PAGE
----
Wednesday, August 24, 2011

A Festive Season

August is a festive season in Malaysia.  This year it includes Ramadan in addition to the normal festivities.  We have been observing the Ramadan fast,  seeing...not partaking.  Ramadan bazaars  are a feature of the season.  They spring up around transportation centers (LRT stations, car parks, shopping center parking lots, and bus stations).  They open at about 3PM and are gone by 7:30PM.  They provide inexpensive take-away tradional food for breaking the fast after evening prayers.  We have sampled the dishes and they are good renditions of Malay tradional food.
But other events abound in August....The feast of the hungary ghost (which Liz blogged about in an earlier post), the the mid summer moon festival.  Now this is celebrated with the appearence of Mooncakes....a wonderful pastry with a fudge like filling.  They are rich enough to require being split into multiple pieces.  They come in all flavours from green tea, lotus root, to modern coffee and moka flavours.  The moon cakes are produced by local bakeries, are imported from Taiwan, and can be found for sale in the local Starbucks.  One baker guaranteed that their product would remain good until October 15th, if hidden from the in-laws.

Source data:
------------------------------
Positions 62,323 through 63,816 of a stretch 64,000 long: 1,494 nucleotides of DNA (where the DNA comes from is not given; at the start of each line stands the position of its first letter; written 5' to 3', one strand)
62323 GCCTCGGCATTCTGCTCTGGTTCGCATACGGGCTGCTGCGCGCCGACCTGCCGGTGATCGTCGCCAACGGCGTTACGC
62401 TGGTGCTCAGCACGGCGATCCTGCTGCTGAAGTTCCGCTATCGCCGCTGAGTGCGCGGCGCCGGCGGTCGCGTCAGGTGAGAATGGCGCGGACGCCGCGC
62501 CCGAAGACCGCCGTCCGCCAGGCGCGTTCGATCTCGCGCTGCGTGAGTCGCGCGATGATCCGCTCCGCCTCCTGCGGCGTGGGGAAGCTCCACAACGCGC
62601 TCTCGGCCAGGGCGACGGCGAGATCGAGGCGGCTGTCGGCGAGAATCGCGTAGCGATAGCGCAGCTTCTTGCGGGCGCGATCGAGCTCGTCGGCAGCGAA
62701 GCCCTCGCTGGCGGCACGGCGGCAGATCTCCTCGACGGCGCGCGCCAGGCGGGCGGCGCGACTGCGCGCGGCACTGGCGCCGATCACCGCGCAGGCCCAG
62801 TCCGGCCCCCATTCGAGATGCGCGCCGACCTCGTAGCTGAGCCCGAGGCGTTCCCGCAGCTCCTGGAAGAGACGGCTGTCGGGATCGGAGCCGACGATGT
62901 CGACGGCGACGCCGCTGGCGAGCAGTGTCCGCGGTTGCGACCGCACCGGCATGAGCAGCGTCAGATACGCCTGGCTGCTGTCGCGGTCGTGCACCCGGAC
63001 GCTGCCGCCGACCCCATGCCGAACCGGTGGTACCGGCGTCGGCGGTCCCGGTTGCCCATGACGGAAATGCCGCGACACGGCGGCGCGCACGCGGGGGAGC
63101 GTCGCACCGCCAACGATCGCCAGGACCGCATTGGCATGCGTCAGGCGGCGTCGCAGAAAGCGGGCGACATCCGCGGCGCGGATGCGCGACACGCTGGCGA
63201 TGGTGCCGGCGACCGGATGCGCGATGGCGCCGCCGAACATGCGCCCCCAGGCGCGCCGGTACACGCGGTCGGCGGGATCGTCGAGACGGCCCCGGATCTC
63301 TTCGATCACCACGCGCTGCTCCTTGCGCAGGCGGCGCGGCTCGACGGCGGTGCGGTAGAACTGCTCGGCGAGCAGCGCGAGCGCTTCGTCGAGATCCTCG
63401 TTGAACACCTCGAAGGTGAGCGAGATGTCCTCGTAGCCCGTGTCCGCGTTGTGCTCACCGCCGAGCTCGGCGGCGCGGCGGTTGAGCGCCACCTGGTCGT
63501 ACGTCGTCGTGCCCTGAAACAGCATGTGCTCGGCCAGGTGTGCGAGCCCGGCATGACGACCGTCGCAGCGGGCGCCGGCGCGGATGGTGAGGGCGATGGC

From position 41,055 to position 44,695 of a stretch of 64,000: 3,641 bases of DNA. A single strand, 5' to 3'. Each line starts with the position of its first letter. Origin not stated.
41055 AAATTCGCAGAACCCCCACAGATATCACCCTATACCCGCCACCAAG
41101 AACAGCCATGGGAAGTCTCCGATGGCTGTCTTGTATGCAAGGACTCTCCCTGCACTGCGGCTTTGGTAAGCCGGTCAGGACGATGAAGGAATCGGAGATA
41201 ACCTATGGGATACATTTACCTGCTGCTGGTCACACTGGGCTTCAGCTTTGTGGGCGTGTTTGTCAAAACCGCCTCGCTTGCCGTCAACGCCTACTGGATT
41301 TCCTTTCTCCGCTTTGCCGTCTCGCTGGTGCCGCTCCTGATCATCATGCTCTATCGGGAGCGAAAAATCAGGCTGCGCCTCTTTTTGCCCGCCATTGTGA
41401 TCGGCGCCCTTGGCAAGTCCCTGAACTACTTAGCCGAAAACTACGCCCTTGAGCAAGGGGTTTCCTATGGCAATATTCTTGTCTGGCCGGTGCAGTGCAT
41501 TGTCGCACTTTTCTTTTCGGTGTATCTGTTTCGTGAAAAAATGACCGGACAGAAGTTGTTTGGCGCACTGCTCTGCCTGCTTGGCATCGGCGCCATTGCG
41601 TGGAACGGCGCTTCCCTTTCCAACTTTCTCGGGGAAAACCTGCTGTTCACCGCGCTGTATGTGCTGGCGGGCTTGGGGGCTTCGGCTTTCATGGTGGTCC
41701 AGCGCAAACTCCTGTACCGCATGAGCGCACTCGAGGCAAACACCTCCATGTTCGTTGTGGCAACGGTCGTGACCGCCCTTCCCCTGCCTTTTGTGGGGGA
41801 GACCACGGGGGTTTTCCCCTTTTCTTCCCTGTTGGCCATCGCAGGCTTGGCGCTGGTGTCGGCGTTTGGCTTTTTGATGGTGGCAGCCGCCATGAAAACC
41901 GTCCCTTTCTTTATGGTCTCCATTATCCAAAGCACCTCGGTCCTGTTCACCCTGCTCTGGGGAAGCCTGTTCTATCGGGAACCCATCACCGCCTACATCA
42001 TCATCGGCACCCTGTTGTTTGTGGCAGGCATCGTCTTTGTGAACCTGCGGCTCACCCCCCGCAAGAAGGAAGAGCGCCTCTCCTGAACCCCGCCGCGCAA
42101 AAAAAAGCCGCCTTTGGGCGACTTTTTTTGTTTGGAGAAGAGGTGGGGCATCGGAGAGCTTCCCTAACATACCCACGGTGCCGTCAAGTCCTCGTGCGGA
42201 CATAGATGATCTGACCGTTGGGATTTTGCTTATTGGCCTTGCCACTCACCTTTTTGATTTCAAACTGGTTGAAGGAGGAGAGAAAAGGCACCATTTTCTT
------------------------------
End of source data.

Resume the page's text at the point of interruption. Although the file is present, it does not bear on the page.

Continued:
Other events take place during August, including one where the local God's parade around the local area.  In this case the Gods from a temple in the central business district of KL (Jalan Bukit Bintang area) take a tour of the local streets.  This had not happened for 4 years so the Gods were restless.  The Gods began their stroll sometime after 7PM and manged to miss the tourist restaurants on Jalan Alor.  The Gods know not to interfer with business.
Security for the parade is provided by the motorcycle mounted members of RELA, a volunteer force of the Malaysian government.

The parade began with a chinese medium strolling the streets carrying a rope and a snakeskin whip (in his left hand).

He was followed by Lion Dancers (Three lions).
Lion Dancer
The Lion Dancers charged up the street to the sound of large drums and yells from the supporting cast.  Following these were a series of mediums (people who channel the gods).  The linked article by R. Lee,  an anthropologist at the University of Malaya describes in detail Chinese mediums in urban malaysian cities.  In a much earlier post by Liz in her blog from 2008, she describes her encounter with a "god".  But in my observation, the medium need a lot of care and tending by their "retainers".  These medium have people to adjust the iron bars balanced in their mouths, provide for stools for them to sit on, and otherwise provide support.....much like corner men do for their boxers during a fight.
Medium and Assistant
There were a number of mediums including one woman.
Woman medium
Following the mediums were the gods.  The temple gods are carried in sedan chairs.  Seven men carry each chair,  4 supporting the chair, two responsible for swinging the chair from side to side, and one for carrying the supports for the chair.  All I can say is the Gods got a wild ride through town.
God in sedan chair
The final part of the parade are the Gods on the motorized floats.  Much like an RV, but containing a massive generator to power the electric lights the Gods make their way down the street.

The end of the parade.

No comments:

Post a Comment